31. Formulas for Transition Metals Binary Ionic Compounds • When writing formulas for ionic bonds, you will always criss-cross oxidation numbers whether or not they are representative or transition metals. • Remember: The Roman Numeral IS the oxidation number for the element. Example: Gold (III) Oxide Au2O3

  32. Formulas for Transition Metals • Iron (II) Oxide • Lead(IV) Sulfide • Vanadium (IV) Fluoride • Palladium (II) nitride • Ruthenium (III) iodide • FeO • PbS2 • VF4 • Pd3N2 • RuI3

  33. Polyatomic Ions Polyatomic (many atoms) ions are covalent molecules with a charge. They behave as if they were one-atom ion. 1

  34. Polyatomic Ions Look at pg 7 of your reference sheets. What is the difference between ammonium and the rest of the polyatomics? • Treat polyatomic ions as you would a normal ion – crisscross oxidation numbers to determine the formula. • The only difference is that when you have more than one of a specific polyatomic ion in a formula you must encase it in parenthesis.

  35. Ternary Ionic Compounds • Calcium Nitrate • Magnesium Phosphate • Barium Hydroxide • Sodium Sulfate • Potassium Carbonate • AlPO4 • Ga2(SO4) 3 • CsC2H3O2 • Sr(MnO4)2 • Rb2Cr2O7 • Ca(NO3)2 • Mg3 (PO4) 2 • Ba(OH) 2 • Na2SO4 • K2CO3 • Aluminum Phosphate • Gallium Sulfate • Cesium Acetate • Strontium Permanganate • Rubidium Dichromate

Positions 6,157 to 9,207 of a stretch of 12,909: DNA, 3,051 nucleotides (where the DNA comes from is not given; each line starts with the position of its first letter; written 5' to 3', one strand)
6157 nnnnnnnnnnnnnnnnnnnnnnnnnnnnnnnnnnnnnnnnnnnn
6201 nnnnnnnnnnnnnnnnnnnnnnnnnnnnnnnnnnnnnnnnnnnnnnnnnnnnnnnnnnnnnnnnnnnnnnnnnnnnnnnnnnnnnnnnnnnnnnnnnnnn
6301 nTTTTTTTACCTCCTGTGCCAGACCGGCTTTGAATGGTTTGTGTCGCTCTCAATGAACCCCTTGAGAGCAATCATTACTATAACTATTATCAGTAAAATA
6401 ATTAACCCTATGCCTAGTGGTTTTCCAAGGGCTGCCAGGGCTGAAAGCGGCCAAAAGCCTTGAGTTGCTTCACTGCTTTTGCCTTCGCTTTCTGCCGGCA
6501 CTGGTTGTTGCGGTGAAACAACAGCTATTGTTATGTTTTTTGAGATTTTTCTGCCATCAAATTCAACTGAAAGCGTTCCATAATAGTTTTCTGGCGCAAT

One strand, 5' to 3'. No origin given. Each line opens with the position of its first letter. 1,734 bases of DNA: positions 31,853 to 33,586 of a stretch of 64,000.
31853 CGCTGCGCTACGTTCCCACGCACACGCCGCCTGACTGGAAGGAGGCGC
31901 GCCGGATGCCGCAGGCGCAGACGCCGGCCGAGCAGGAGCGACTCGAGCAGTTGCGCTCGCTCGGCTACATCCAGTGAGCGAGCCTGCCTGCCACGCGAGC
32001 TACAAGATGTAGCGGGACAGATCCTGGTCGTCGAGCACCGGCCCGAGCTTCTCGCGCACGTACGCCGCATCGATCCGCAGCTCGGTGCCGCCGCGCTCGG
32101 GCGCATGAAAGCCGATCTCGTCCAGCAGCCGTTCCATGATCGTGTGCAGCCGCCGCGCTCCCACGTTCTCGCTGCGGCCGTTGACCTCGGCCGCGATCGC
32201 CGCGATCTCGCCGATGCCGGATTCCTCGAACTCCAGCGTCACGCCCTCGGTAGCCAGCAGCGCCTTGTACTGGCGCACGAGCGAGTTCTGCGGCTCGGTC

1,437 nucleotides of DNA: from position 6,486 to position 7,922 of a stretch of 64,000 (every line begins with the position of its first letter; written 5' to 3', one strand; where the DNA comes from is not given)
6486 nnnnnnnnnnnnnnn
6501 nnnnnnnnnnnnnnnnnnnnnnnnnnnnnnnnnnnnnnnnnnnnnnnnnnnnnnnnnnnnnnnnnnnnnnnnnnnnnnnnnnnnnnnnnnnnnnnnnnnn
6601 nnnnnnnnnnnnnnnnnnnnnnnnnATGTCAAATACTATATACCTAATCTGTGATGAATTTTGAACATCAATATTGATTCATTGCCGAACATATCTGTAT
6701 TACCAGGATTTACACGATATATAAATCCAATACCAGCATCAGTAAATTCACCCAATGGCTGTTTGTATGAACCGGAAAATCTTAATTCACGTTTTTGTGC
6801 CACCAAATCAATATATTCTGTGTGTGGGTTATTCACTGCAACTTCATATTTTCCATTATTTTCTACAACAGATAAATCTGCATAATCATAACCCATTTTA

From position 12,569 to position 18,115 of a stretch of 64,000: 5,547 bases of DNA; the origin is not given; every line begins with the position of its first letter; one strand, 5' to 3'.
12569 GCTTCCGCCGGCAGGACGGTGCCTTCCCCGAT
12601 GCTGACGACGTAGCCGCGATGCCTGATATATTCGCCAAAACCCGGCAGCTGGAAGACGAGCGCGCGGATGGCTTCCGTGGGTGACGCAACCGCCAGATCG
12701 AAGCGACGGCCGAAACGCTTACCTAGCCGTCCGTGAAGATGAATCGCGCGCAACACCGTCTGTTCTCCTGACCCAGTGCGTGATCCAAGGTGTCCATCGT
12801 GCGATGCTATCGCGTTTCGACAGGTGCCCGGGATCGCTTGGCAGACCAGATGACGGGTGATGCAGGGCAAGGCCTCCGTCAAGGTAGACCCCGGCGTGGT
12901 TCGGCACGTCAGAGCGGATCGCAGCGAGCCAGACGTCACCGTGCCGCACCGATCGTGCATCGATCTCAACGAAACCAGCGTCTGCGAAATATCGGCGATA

36. Ionic Mixed Practice Write the name • NH4Cl • CaBr2 • GaP • Rb2CO3 • Mg(NO2)2 • CuSe • FeTe Write the formula • potassium chlorate • gold (I) oxide • cadmium iodate • cesium fluoride • aluminum sulfide • nickel (II) Nitrate • chromium (VI) Nitride

  37. Covalent Compounds Water Molecule Hydrogen Atom Oxygen Atom Hydrogen Atom

  38. Covalent Compounds • Contains 2 or more nonmetals • The valence electrons are shared between the nonmetals. • Must use prefixes in the name. • Name tells you the formula. • Example: N2O4 – dinitrogen tetroxide • You CANNOT reduce the formulas • If the first element is singular there is no prefix. • The second element must ALWAYS have a prefix.